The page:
A specialist in Canadian, West-Coast literature, Ryan Melsom is currently in his fourth year of the PhD program of the English Department. His dissertation primarily deals with the political and social ramifications of apocalyptic tropes in North-American, West-Coast literature. "Because of the West Coast's unique position in both American and Canadian literary traditions, and its situation as a contact zone for numerous Asian, European, and aboriginal cultures, a supposedly single genre in the region such as the apocalyptic actually involves endlessly converging, disrupting, competing, and amplifying historical strands." He is interested, for example, in comparing apocalyptic writing with roots in aboriginal traditions to that rooted in anxieties over Canadian immigration.
While he is studying a combination of both American and Canadian literature, he is primarily interested in Canadian literature, particularly Vancouver authors Wayde Compton, Daphne Marlatt, and Douglas Coupland. "The writers I tend to study represent a shift in Canadian literature towards a more urban, globalized representation of Canada, rather than following along older, nationalist lines," he says. More generally, his work is geared towards an emergent "post-national" vision of Canadian literature.
His choice of research specialty had a lot to do with growing up on the West Coast. Melsom grew up in Kamloops, B.C., and completed his undergraduate degree at the University of Victoria.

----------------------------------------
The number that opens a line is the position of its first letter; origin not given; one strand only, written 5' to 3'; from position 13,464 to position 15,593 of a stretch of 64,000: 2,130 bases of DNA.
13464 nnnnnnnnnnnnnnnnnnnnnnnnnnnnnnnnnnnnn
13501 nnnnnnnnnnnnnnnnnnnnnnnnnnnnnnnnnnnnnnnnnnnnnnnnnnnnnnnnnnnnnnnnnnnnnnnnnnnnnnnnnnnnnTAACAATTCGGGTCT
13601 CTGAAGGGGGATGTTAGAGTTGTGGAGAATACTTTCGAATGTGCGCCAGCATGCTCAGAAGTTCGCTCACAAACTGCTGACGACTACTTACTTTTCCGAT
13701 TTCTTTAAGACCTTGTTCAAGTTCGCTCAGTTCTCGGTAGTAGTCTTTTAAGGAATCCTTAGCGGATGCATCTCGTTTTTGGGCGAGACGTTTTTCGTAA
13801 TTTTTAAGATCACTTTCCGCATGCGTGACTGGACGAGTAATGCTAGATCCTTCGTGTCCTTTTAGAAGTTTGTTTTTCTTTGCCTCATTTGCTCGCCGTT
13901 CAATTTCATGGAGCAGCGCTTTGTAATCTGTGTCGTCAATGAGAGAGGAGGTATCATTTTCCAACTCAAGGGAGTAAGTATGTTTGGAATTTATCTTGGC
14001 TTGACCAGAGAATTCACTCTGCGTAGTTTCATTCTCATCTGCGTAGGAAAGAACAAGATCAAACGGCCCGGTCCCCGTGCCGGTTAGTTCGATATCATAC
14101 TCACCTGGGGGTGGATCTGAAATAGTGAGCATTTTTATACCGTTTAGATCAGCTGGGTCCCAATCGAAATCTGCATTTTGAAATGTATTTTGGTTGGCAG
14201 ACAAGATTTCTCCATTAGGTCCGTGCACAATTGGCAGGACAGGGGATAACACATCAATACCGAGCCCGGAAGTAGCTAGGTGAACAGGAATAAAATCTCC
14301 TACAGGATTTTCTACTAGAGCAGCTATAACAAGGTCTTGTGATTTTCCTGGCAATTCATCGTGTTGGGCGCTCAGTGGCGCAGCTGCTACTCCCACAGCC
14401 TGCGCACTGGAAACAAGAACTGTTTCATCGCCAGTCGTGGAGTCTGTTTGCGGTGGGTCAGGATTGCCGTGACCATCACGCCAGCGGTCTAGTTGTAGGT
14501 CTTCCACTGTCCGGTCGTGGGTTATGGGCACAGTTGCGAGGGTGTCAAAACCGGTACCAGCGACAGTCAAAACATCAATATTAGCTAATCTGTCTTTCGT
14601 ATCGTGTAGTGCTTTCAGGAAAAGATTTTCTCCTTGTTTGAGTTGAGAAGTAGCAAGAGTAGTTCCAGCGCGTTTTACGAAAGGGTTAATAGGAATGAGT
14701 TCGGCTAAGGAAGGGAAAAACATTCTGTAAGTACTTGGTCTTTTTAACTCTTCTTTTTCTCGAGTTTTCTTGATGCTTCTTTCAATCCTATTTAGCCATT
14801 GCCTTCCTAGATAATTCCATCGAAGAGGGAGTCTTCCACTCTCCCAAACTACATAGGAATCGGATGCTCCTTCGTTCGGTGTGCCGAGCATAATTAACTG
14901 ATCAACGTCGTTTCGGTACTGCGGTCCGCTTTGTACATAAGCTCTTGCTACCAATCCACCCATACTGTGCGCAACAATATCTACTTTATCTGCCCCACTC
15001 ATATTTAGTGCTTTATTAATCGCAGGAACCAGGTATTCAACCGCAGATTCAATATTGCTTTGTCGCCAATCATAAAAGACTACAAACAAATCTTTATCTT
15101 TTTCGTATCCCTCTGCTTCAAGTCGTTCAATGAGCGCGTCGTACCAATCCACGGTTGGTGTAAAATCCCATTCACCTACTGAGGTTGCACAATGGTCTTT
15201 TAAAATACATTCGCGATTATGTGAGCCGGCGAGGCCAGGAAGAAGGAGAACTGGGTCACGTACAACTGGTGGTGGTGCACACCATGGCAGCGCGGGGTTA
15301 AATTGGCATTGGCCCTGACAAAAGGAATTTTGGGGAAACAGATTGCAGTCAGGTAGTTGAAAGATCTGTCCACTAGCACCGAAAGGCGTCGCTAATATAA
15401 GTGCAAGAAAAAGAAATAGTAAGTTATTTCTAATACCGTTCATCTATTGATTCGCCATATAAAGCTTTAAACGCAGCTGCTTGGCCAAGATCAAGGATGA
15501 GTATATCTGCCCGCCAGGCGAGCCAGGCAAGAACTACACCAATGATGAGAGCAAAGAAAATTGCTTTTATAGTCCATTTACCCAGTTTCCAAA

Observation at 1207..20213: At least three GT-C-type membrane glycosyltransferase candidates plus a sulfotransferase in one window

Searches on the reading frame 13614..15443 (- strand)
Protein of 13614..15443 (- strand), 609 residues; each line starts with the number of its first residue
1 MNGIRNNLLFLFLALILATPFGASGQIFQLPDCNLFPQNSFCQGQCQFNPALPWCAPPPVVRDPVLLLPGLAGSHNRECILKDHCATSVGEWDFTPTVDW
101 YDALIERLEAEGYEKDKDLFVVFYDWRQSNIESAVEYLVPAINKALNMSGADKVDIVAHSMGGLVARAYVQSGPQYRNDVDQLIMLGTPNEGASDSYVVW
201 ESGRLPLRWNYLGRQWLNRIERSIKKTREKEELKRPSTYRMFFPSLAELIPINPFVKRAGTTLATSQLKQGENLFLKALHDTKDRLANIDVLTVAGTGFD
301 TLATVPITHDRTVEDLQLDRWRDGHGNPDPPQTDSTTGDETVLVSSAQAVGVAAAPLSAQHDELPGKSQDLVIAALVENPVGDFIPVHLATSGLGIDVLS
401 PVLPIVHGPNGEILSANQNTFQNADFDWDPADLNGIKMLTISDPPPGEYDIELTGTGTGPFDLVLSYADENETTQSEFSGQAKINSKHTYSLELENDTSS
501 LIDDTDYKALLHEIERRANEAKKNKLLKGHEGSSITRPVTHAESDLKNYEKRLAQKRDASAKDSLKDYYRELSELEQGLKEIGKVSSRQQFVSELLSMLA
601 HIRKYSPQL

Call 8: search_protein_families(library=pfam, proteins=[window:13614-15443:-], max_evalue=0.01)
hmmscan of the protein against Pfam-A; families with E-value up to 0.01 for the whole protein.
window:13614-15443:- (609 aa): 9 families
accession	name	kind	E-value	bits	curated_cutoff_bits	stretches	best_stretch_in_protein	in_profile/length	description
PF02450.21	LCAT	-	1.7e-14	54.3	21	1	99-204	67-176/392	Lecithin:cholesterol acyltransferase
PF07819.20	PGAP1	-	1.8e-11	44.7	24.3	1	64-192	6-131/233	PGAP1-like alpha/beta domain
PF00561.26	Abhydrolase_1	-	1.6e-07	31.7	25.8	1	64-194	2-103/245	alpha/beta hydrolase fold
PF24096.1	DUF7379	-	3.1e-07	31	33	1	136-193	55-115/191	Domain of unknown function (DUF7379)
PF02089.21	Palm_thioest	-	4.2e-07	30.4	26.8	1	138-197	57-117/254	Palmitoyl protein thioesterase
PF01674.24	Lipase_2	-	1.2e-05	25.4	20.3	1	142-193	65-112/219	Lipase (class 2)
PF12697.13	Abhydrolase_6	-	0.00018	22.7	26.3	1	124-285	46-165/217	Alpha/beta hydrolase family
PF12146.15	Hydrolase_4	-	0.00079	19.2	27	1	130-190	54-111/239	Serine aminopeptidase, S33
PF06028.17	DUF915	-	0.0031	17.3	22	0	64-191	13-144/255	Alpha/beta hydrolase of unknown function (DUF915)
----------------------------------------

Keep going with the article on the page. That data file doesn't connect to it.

He is now teaching a Contemporary Canadian Literature course and working under Professors Sylvia Soderlind and Asha Varadharajan in the English and English/Women's Studies departments. He would like to publish his dissertation as a book eventually, and says his "supervisors here have been very aware and helpful regarding this goal."
Melsom had a "welcoming" experience completing his Master's degree at Queen's: "The library resources are excellent, and it is an outstanding graduate community. The Master's program was very rewarding in terms of the intensity and quality of learning, the collegiality among students, and the excellent potential to build supervisory relationships with several of my professors, and for these reasons I decided to return for my PhD."
The "well-recognized" university name and the "many opportunities for political activism and student involvement" were also pivotal in Melsom's decision to complete his PhD studies at Queen's.